“We have to start thinking about what is essential, not what is nice to have,” Stabile added. “Carlisle is one of four fire departments that service Middlesex. We need to look at it in that light.”

Stabile said he would rather cut “bricks and mortar” than risk placing an added burden on taxpayers or cutting back township staff.

Councilman William Kronenberg is chairman of the borough public safety committee. “We feel the vehicle is necessary,” he said. “If Middlesex doesn’t want to participate, they don’t get to use it. Emergency services are not going to be free anymore.”

Borough staff have structured parts of the proposed 2009 budget on a strategy of cost controls on public safety expenses and on a stronger focus on regional cooperation.

“This must eventually include sharing of expenses in areas where the borough is subsidizing its neighbors,” Hietsch said. “The fates of all Carlisle-area municipalities are tied together.”

The borough continues to work towards regional cooperation through participation in the Regional Emergency Services Task Force. Carlisle plans to enter into talks soon with Mt. Holly Borough, South Middleton Township and Dickinson Township about developing a regional fire department to provide more cost effective fire protection.

Kronenberg said the borough pays close to $1 million each year for emergency services — some of which goes toward subsidizing services outside borough limits.

For example, the Union Fire Company obtains financial support for its operation by providing contracted services to the townships, Hietsch said. “However, the price per call being charged to the townships is significantly less than the price per call being paid by the borough to Union.”

Hietsch explained how the 2009 budget calls for an increase in the borough appropriation to Union Fire Company from $130,560 to $150,000 to reduce its reliance on township funding and to give the company more freedom to negotiate a fairer price for its contracts.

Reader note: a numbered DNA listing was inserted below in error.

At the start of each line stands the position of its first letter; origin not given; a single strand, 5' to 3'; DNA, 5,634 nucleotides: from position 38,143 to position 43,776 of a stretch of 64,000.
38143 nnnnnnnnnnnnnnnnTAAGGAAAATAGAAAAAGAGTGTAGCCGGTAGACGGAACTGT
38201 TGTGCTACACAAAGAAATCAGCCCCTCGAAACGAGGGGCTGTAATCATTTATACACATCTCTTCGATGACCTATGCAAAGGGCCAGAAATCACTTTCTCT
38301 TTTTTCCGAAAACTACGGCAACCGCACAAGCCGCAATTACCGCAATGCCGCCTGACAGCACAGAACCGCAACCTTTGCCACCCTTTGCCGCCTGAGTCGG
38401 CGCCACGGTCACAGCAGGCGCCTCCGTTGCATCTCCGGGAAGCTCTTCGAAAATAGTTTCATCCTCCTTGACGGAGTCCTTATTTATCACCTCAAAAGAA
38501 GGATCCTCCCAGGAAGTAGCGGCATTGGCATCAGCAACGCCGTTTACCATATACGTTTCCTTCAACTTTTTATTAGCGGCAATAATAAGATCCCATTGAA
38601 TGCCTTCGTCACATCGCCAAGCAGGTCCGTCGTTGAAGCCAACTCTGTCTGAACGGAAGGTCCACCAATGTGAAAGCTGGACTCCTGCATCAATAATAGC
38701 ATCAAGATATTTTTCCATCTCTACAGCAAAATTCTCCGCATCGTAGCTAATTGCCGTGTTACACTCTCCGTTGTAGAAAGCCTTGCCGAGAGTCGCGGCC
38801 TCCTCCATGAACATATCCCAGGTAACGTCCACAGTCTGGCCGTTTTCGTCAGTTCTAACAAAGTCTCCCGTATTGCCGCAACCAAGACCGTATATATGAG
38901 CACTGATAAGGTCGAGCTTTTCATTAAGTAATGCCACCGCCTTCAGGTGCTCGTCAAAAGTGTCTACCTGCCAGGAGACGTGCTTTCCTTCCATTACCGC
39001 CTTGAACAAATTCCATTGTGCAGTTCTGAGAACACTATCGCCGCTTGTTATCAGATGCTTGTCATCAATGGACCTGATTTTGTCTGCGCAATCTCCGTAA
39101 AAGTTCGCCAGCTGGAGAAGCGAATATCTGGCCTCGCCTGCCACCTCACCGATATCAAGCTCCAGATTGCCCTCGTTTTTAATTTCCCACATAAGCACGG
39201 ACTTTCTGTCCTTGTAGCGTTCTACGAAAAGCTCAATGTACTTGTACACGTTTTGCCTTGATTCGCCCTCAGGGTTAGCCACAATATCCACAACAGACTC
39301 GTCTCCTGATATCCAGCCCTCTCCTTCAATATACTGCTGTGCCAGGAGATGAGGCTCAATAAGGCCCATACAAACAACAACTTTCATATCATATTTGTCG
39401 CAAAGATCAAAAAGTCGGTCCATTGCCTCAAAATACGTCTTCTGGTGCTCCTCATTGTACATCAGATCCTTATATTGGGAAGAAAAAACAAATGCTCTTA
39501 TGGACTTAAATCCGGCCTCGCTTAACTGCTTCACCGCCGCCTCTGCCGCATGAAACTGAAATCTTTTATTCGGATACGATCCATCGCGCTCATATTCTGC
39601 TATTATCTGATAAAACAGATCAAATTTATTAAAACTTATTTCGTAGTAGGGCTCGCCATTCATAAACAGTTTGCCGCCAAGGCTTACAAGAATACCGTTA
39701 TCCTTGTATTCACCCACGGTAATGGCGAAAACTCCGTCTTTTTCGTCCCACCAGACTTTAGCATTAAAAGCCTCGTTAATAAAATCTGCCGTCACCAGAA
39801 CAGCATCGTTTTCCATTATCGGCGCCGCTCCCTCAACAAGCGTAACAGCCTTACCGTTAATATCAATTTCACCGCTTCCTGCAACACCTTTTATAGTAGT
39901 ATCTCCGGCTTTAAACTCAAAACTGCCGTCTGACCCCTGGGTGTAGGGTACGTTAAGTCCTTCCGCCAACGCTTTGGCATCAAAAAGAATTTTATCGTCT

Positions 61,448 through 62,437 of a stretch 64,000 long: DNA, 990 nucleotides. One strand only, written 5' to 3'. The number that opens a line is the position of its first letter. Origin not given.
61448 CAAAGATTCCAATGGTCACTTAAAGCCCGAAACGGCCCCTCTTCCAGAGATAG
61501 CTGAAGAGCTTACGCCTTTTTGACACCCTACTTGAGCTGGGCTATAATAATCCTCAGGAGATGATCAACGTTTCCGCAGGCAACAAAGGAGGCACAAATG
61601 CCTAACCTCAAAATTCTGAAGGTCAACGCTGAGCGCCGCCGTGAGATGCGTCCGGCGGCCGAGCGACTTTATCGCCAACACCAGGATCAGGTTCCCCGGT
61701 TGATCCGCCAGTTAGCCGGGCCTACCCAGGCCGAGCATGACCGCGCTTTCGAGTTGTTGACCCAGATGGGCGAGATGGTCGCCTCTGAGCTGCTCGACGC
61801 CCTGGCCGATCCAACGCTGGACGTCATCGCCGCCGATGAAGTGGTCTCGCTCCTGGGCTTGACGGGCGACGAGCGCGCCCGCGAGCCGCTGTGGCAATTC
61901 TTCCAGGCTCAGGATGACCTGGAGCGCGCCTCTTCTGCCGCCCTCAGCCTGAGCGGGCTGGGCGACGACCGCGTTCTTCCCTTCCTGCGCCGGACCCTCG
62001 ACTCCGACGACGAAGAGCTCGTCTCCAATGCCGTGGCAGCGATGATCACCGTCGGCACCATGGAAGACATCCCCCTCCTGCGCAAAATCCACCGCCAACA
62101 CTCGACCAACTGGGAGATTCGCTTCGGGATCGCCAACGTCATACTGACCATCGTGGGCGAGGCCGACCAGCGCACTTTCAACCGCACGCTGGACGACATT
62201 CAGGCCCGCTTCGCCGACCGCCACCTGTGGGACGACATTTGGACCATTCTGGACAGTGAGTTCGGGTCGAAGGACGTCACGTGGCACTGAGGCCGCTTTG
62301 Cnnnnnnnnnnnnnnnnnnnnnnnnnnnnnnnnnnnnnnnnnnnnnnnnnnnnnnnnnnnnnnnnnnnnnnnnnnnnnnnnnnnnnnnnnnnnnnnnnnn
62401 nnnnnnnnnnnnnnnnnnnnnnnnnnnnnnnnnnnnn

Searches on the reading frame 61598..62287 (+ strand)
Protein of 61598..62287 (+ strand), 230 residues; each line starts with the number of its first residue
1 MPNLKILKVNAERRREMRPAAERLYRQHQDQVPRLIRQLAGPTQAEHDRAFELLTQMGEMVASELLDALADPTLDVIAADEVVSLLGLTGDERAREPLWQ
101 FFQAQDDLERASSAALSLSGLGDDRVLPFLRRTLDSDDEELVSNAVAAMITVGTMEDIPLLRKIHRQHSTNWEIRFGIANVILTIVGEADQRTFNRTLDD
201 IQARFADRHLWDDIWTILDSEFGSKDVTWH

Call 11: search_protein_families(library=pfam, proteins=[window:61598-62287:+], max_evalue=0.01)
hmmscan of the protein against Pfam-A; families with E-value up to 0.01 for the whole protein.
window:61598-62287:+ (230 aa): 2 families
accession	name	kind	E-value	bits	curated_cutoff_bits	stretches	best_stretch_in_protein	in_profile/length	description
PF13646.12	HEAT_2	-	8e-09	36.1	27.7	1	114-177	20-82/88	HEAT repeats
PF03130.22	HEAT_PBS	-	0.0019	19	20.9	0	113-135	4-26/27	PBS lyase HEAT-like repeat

“The townships have to step up and pay their share if they want the use of the services,” Kronenberg said.

Stabile said he is more inclined to support a program of sharing standardized emergency equipment than granting a borough request for a fire police traffic unit.

In January, Carlisle Special Fire Police approached council with a request to replace the 1983 ambulance they currently use for emergency response. That vehicle has more than 200,000 miles on it, not including engine wear and tear due to prolonged periods of idling.

Fire police officer Scott Thomas said the systems on the ambulance are so old and worn out, drivers have to shut off the headlights when the warning lights are on or risk a total system shutdown and drained battery.

Thomas explained the ambulance is no longer used on highway calls out of concern the vehicle may stall just as the state police and other responders are working to clear a scene and reopen lanes.

They feel a new vehicle is needed to supply fire police officers who can be on duty for hours on end with no food or water. Use of their own vehicles is not always safe.

The original proposal was for a $160,000 vehicle complete with warning lights, reflective surfaces, storage space for signs and traffic cones and an electronic arrow and light display to guide traffic around an emergency scene. Fire Police Co. Quits Over Red Lights

Pa. Fire Police Co. Quits Over Red Lights

NOVEMBER 11, 2002



KUTZTOWN, Pa. -- All 11 members of the Kutztown fire police submitted resignations after their lieutenant was barred from using a flashing red light and siren on his vehicle.